US Jews maintain strong support of Iran deal — J Street poll
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US Jews maintain strong support of Iran deal — J Street poll

Survey finds Jewish support for nuclear agreement remains consistently high, with 60% in favor of recent deal

Tamar Pileggi is a breaking news editor at The Times of Israel.

Participants in the talks on the Iran nuclear deal pose for a group photo at the UN building in Vienna, Austria, on July 14, 2015. (Carlos Barria, Pool Photo via AP)
Participants in the talks on the Iran nuclear deal pose for a group photo at the UN building in Vienna, Austria, on July 14, 2015. (Carlos Barria, Pool Photo via AP)

The majority of American Jews maintain strong support of the Iran nuclear agreement, a poll released Tuesday by the American lobbying group J Street indicates.

The poll, which was conducted among 1,000 adults who identify as Jewish, found that 60 percent of those questioned said they supported the agreement that aims to curb Iran’s nuclear ambitions in exchange for the lifting of US and international sanctions.

The number closely reflected the results of J Street’s previous poll in June, conducted before the agreement was reached, which found that 59% of American Jewish adults supported the nuclear deal.

The latest results indicate that American Jewish support of the agreement exceeds that of the general US population. According to polls by ABC News and Washington Post days after the agreement was singed on July 14, 56 percent of Americans said they supported the deal.

Similarly, a poll published last week by the Los Angeles Jewish Journal showed American Jews are much likelier than non-Jews to back the Iran deal. The newspaper’s survey found that 49% of US Jews supported the agreement as compared to 28% of the general population.

According to J Street’s results, Jewish awareness of the Iran nuclear issue has notably risen since the signing of the agreement. Some 79% said they had heard either some or a great deal of information regarding the deal, up 13 percentage points from its June poll.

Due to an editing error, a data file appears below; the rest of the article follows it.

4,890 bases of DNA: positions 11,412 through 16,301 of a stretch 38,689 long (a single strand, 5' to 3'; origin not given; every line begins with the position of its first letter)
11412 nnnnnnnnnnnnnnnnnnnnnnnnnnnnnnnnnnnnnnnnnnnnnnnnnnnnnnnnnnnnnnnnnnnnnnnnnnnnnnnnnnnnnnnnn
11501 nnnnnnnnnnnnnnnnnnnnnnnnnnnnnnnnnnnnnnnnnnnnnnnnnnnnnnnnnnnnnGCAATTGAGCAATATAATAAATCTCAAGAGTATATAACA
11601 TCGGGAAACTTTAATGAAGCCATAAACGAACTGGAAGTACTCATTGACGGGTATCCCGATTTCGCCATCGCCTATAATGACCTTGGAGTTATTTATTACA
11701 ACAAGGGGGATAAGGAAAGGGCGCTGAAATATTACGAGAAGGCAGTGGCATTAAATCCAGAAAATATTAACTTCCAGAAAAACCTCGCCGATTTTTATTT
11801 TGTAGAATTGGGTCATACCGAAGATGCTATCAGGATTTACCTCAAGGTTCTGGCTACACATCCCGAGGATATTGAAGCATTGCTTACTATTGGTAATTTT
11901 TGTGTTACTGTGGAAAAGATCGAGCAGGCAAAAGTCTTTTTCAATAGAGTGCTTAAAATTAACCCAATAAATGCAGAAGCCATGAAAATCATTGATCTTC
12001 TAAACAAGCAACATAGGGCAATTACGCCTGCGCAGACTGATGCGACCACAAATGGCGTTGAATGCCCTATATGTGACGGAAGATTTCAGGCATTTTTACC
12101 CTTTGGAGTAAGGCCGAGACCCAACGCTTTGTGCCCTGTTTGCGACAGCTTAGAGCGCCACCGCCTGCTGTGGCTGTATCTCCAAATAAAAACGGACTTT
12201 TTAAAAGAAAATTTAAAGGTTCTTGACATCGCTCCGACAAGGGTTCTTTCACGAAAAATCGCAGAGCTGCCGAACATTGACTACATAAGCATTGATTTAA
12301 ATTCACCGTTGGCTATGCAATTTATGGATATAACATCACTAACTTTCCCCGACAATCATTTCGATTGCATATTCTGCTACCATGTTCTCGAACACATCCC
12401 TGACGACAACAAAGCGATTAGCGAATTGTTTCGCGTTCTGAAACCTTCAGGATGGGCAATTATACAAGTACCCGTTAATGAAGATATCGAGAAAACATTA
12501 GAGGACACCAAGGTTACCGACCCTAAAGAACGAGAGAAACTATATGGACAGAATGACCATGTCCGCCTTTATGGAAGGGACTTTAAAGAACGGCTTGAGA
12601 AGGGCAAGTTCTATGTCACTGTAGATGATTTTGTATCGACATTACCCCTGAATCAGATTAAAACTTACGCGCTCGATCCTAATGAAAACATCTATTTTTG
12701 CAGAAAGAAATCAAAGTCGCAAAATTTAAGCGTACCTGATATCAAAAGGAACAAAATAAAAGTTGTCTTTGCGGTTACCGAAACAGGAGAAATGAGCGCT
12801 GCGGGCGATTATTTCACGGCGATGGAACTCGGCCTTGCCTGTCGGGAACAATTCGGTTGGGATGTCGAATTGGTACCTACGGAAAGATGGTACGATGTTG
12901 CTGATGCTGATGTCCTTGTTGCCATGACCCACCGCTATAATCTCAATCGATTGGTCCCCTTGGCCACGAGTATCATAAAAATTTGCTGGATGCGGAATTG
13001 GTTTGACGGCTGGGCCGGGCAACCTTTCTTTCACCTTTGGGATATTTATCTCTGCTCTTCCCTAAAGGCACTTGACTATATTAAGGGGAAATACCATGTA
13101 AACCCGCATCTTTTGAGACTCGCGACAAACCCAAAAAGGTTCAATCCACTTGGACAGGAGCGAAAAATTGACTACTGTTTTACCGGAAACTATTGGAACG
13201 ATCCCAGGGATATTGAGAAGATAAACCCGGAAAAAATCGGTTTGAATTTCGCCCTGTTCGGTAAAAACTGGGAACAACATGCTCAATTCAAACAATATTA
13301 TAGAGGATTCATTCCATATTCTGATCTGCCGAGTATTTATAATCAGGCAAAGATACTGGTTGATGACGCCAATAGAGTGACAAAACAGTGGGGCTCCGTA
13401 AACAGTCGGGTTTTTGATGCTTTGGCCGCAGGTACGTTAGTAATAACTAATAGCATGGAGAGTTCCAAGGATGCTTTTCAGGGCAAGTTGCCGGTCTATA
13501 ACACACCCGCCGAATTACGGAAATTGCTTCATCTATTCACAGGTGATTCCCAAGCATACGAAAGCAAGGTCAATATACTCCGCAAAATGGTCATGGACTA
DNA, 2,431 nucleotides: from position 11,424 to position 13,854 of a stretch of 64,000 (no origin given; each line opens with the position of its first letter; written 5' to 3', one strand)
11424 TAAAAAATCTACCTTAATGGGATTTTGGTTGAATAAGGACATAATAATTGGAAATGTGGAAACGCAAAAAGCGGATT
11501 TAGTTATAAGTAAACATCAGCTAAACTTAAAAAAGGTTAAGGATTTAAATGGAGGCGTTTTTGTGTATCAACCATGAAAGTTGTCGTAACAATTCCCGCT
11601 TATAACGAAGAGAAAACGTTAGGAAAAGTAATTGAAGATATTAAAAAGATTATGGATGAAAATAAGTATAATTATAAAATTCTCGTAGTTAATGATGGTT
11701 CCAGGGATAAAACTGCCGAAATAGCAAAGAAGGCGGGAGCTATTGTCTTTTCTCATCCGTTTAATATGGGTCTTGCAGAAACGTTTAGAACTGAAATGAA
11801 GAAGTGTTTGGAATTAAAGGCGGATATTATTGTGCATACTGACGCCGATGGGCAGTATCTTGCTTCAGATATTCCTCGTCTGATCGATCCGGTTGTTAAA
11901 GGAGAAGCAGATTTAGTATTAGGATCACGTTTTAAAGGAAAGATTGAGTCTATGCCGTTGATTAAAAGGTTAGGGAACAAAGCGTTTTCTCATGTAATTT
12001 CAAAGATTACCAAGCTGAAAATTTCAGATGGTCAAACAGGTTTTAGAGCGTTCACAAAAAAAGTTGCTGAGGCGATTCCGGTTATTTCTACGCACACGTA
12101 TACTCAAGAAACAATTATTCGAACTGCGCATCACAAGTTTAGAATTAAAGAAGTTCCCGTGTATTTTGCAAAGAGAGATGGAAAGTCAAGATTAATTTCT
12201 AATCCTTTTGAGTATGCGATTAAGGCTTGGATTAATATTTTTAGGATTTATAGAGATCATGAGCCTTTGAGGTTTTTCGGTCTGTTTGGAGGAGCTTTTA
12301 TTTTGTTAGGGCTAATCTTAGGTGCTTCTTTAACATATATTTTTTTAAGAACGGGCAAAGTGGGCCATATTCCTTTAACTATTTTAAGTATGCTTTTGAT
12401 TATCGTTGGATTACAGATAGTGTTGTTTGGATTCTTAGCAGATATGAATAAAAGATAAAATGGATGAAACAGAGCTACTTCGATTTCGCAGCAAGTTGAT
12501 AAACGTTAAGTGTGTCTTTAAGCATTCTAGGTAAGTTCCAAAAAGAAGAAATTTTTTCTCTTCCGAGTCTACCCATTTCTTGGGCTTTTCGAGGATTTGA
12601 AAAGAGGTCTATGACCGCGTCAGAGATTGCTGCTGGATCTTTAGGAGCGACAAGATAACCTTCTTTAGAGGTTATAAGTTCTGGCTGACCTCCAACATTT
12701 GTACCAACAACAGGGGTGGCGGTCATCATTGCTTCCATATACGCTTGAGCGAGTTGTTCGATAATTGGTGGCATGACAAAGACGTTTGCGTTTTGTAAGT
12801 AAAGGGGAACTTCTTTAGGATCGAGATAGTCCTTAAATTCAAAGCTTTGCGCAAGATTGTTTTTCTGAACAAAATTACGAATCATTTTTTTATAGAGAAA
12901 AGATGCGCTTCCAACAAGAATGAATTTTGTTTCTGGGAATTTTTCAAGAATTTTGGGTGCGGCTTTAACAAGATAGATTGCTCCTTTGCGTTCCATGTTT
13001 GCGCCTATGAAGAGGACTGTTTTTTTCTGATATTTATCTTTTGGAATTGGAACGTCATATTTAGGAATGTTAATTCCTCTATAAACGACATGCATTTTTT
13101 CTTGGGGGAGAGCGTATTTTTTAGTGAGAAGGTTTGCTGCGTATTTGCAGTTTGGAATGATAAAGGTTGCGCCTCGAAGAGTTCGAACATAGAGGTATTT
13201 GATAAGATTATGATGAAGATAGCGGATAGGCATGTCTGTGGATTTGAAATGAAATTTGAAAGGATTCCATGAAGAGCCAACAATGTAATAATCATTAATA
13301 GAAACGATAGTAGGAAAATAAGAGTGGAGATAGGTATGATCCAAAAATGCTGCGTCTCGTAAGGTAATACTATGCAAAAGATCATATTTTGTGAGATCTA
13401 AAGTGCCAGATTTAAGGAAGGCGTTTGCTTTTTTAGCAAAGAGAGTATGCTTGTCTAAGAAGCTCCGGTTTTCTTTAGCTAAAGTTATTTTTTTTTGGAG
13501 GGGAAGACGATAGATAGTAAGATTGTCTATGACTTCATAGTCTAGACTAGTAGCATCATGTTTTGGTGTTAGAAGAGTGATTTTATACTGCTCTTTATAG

“These results make clear that American Jews overwhelmingly support this deal and see this diplomatic agreement as the best way to keep Iran from getting a nuclear weapon,” J Street President Jeremy Ben-Ami said in a statement issued Tuesday. “The numbers just go to show—once again — that the pundits and those who speak most loudly on behalf of the Jewish community are flat out wrong in their presumption that Jewish Americans are hawkish on Iran or regarding US policy in the Middle East in general.”

When broken down across denominational lines, Orthodox Jews — approximately 10% of the US Jewish population and 10% of those polled — were the only group that did not support the nuclear agreement with Iran, with 33% supportive of the terms.

Despite broad Jewish support for the agreement, only 10% of those polled prioritized Iran among the top two issues on which they believe Congress and US President Barack Obama should focus. The other 90% listed the US economy, combating the Islamic State and health care as issues that should top the administration’s priorities.

Some 80% of respondents identifying as liberal/progressive Democrats support the deal, while 69% of moderate and conservative Jewish Democrats support it.

Overall, President Obama’s approval rating remains higher among American Jews than among Americans in general. Fifty-nine percent approve of the way he is handling his job as president, compared to 46% of the general population.

Amid the highly partisan environment of the Iran debate, the Democratic Party is seen favorably by a plurality of American Jews (49 favorable/33 unfavorable), while the Republican Party is heavily disliked (17 favorable/68 unfavorable).

Jim Gerstein, who conducted the poll for J Street, noted that the demographics of the poll, which was conducted last week, are closely aligned with the demographic breakdown of the American Jewish community described in the landmark 2013 Pew survey of American Jewry.

The poll carried a 3.1-point margin of error.

Rebecca Shimoni Stoil contributed to this report

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